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Just Because Nobody's Done It Before, Doesn't Mean That Somebody Shouldn't

I’m the Project Manager for Oxfordshire Homeless Movement (OHM). When we started the Movement, one of the things we wanted to do was to embed the voice of lived experience throughout everything that we did.

You can't live in Oxford as long as I have without understanding that we have a real housing crisis. I had to learn about why people become homeless. But actually, you can't go through homelessness strategy, building plans about how things should look and how it should work if you've never asked people who have experienced it.

It wasn't going to be enough to just have one person sitting on our steering group. It always felt like people with lived experience would be asked their opinion, but it would always be one person. It felt like for some, people were ticking a box to say, well, we checked with people with lived experience, that is fine. But that's not a wide enough way to ask the question. So that's where the idea was born, to have this group of people with lived experience where they were getting what they needed out of being in that group but also that we could get them involved in decision making. We wanted it to be with people involved for their own reasons, not just because we needed some help. People with lived experience of homelessness should be getting more out of it than anybody else.

In terms of the actual involvement of OHM, I didn't need, or feel it was right to be involved in how the group developed or what it looked like. I didn’t have the right to do that. What I did have the ability to do was bring in funding to make sure that whatever that group decides it wants to do, the money will be there to help them do it. Ultimately, it's run by and for people with lived experience of homelessness. I just am there on the side lines but am always there to provide the funding, pass comments, support the group or offer help whenever needed.

I think the reason I was brought in to my role was because I come from a background that isn't homelessness, so I can see things with a different perspective, a different set of eyes. But this is people's lives. This isn't a game. And so I think I would say that my nervousness with launching something was that I didn't want to get it wrong, because it was so important to get it right. But there comes a point at which you have to say, look, nobody else knows how to do this. I did lots of investigations into how other people had done it and actually worked out that nobody was really doing it very well. So we've got to work it out ourselves.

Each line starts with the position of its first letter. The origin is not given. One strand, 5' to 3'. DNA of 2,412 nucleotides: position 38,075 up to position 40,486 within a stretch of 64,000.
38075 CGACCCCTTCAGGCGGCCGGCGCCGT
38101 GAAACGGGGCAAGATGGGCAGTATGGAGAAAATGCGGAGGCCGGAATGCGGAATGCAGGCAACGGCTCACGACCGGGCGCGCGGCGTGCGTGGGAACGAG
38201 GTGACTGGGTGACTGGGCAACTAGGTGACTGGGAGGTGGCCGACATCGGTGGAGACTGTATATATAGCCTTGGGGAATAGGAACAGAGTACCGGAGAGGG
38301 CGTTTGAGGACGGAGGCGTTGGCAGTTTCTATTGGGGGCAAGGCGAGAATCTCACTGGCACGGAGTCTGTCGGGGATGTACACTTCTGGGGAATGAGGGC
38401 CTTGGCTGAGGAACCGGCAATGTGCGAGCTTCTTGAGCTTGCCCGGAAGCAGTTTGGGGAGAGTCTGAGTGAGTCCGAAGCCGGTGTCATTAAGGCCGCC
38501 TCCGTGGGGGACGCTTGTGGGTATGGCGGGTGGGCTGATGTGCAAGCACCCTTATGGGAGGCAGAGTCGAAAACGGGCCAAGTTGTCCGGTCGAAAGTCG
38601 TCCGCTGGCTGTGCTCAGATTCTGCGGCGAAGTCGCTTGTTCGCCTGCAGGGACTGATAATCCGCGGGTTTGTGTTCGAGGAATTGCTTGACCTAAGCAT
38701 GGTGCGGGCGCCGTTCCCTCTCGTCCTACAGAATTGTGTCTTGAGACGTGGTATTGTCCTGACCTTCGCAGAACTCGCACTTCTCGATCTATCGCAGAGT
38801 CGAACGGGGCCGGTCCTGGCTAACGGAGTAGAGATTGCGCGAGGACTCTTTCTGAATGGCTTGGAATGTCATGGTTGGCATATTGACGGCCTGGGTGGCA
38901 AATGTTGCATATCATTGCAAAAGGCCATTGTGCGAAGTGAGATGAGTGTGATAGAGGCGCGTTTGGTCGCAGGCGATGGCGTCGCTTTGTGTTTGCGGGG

There’s nothing wrong with inviting people to talk to you about their experiences. It's exactly the right thing to do. Sometimes it might be a bit uncomfortable. But we just have to get over it. What LEAF taught me was sometimes you have just got to do it. Yes, it's frightening, because nobody's done it before. But actually, just because nobody's done it before, doesn't mean that somebody shouldn't. Things might go wrong, that doesn't mean it's the wrong thing to do. It just means that you might need to do something a bit differently.

I'm not saying you can recruit people with lived experience for everything. But there's a significant proportion of people that are more than capable of doing jobs in homelessness, and there's no reason why they shouldn't. And actually, their background means that they have a much deeper understanding than, for example, I possibly ever could. I think sometimes people have a certain view about what homelessness is, and they might see somebody sleeping rough, and therefore make assumptions about them and what they are or aren't capable of. Things may have happened differently for me that meant I ended up homeless. If I had ended up homeless, would that have made me less intelligent, less hardworking, or less of the things that made me me? Of course it wouldn't. So I think that it's really important to remember that people who experience any sort of homelessness are just like us - their lives just took a different turn.

When the Crisis Feasibility Study on Housing First came out, that was led by Imogen Blood Associates, because of the important we place on lived experience, I checked how many times the words ‘lived experience’ came up and it was over 40 times. That felt like a massive achievement to me. Ultimately, it's about the people that we're trying to help. It brought me to tears when I was reading the report. We played a key role in ensuring that Imogen and her team were talking to all the right people to make sure that the answer was as wide as possible. To also have the LEAF group established and able to fully engage with the study was brilliant. It almost felt like the change had started. And then almost like a snowball effect it's kept going and going.

I'm incredibly proud of what LEAF has achieved. I'm proud that in Oxfordshire, we've got a group of people who care enough to want to get together to try and offer advice, help each other, make a difference. And I know that it's the start of something even bigger and OHM are going to continue to support that. Nobody needs to even ask us whether we will be funding it next year and the year after because the answer will be yes.

I genuinely believe now that people will no longer ignore people with lived experience of homelessness, because I think they realise they can't, and they shouldn't. Now, it feels like people almost instantaneously think of LEAF. It's just this constant thing. It's always in people's minds.

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